Then a cloud overshadowed them, and from the cloud there came a voice, “This is my Son, the Beloved; listen to him!” Mark 9:7
Especially in this pandemic, many of us are starved for human connection. We are isolated and frustrated, so when human connections do happen, they are so precious that we don’t want to sully them with any bad news.
Spotting a friend at the grocery store, seeing a neighbor on a walk, answering a phone call from a loved one; these interactions have become priceless. Because we are so starved for connection, we treat each of these interactions like handling fine china or walking on eggshells. Only good news is shared.
As Christians, we are called to listen to Christ. We are also called to listen to each other. This call is universal and unconditional, whether the news is good or bad.
In Mark 8:31-9:8, Jesus shares hard news and Peter finds himself unable to listen. Jesus shares with Peter that he will suffer, die, but then return on the third day. Peter is like many of us; uncomfortable with hard news and eager to change the subject. Jesus rebukes him strongly. Six days later, the Transfiguration happens. On a mountain top, Jesus’ clothes are now dazzling and Elijah and Moses have appeared. Once again, Peter is trying to be helpful and make everyone comfortable. Instead of sitting and listening to Jesus, he’s busying himself. It takes God speaking from a cloud to get Peter to stop and be fully present in the moment.
When we are carrying heavy burdens, it’s hard to know where to turn. No one looks forward to hard conversations, and many of us struggle in silence. When we witness others carrying heavy burdens, we often feel uncomfortable and like Peter, try to change the subject or create distractions with busy work.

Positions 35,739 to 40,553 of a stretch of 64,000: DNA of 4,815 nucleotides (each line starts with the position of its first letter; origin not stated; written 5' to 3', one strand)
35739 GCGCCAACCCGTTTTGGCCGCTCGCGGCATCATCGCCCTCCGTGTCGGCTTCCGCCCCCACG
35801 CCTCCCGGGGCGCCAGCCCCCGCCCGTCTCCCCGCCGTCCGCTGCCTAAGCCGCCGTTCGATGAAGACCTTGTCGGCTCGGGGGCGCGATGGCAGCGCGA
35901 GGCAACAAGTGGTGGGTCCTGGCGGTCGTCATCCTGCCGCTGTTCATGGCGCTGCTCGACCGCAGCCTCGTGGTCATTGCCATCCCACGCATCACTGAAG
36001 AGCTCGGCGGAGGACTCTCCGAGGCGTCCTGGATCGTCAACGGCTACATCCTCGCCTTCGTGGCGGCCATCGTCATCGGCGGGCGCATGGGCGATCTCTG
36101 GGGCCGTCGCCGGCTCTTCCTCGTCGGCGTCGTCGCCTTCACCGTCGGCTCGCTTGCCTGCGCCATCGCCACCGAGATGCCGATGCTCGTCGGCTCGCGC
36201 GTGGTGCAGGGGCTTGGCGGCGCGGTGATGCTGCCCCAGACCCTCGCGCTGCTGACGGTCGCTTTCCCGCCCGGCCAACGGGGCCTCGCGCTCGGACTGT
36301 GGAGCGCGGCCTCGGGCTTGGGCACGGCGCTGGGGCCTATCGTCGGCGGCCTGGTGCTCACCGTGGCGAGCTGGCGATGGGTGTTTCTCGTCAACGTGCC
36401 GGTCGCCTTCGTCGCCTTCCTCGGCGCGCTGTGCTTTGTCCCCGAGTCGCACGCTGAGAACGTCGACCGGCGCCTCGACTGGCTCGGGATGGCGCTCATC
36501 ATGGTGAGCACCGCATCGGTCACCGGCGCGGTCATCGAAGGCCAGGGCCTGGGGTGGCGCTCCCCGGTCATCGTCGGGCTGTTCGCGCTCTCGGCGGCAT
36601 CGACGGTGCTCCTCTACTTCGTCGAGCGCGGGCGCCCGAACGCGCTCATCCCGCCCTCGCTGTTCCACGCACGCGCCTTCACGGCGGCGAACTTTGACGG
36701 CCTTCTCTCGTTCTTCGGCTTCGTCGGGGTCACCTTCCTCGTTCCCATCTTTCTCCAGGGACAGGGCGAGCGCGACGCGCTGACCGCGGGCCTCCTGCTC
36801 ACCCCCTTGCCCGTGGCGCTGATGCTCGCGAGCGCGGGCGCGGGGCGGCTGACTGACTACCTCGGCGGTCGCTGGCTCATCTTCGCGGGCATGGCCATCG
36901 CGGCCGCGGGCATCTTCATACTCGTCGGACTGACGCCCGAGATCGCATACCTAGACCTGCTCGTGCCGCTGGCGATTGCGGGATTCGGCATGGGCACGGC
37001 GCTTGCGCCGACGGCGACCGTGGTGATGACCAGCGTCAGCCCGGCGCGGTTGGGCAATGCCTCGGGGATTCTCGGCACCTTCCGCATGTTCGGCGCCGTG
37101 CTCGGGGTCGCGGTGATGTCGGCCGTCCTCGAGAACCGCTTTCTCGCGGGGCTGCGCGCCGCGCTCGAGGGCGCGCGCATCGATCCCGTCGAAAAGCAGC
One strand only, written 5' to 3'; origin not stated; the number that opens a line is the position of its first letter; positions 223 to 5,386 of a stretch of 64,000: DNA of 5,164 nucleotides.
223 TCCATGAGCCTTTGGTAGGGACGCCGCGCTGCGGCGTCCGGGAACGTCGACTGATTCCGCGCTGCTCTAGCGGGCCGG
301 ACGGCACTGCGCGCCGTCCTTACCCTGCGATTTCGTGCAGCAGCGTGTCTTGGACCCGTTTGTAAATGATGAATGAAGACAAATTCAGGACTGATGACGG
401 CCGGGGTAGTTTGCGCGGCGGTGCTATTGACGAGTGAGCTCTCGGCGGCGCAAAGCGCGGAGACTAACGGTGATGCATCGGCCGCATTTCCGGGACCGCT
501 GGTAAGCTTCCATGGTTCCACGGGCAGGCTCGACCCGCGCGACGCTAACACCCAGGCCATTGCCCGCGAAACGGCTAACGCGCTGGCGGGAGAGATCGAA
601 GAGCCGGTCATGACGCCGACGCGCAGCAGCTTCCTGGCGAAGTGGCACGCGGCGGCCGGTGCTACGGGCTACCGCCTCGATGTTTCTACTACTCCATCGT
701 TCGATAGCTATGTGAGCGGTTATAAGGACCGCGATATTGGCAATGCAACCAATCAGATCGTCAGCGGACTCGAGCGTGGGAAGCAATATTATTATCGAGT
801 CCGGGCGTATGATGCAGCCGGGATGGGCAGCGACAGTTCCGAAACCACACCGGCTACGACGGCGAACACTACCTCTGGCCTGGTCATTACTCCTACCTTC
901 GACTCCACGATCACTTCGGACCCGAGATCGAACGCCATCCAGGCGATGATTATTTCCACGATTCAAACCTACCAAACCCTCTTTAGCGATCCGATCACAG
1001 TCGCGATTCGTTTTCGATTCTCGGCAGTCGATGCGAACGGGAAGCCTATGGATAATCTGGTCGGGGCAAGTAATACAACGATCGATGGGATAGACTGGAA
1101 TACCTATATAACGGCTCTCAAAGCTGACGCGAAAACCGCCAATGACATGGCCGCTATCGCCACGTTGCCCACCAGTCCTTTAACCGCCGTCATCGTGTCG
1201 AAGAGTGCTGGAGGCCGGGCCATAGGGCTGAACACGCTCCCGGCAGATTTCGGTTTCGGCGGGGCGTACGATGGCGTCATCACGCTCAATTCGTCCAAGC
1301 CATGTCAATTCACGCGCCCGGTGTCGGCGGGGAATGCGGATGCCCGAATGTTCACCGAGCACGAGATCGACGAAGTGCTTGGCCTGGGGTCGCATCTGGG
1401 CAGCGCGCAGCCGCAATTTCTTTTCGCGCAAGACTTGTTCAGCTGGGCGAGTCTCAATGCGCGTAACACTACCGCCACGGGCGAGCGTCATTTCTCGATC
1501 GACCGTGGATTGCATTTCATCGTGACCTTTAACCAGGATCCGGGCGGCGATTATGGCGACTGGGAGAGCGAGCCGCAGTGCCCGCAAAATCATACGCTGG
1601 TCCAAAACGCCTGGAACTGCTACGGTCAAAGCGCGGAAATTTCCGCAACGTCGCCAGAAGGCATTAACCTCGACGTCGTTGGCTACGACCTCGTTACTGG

Our church does not turn away from hard conversations. Along with pastors and staff, FUMC Hurst has lay persons trained to listen and walk with people through times of burden. Our Stephen Ministers have been called and equipped to lean in and listen.
Stephen Ministers are lay persons who attend 50 hours of training, regular supervision, and continuing education on how to be a Christ-centered caregiver to those who are hurting. During the COVID-19 pandemic, our Stephen Ministers are continuing to live out their call to listen over the telephone or meeting with people outdoors.
If you find yourself identifying with Peter in this Biblical passage, here are a few tips on how to be an active listener:
- Create space for the conversation. Don’t try to listen when you cannot be fully present, are rushing to another appointment, or are distracted.
- Ask clarifying questions. Ask open-ended questions that can’t be answered with a yes or no.
- Stop talking. Don’t be afraid of silence in conversation.
- Repeat what you’ve heard. Show the person you are listening by repeating back what they said to you.
- Offer a prayer. If you are uncomfortable creating a prayer on the spot, offer to recite the Lord’s prayer or Psalm 23 together.
If you are feeling isolated during a difficult time in your life, I invite you to contact the church office at 817-282-7384 or reach out via email to firstname.lastname@example.org. Your information will be passed along to a trained Stephen Minister. You are not alone.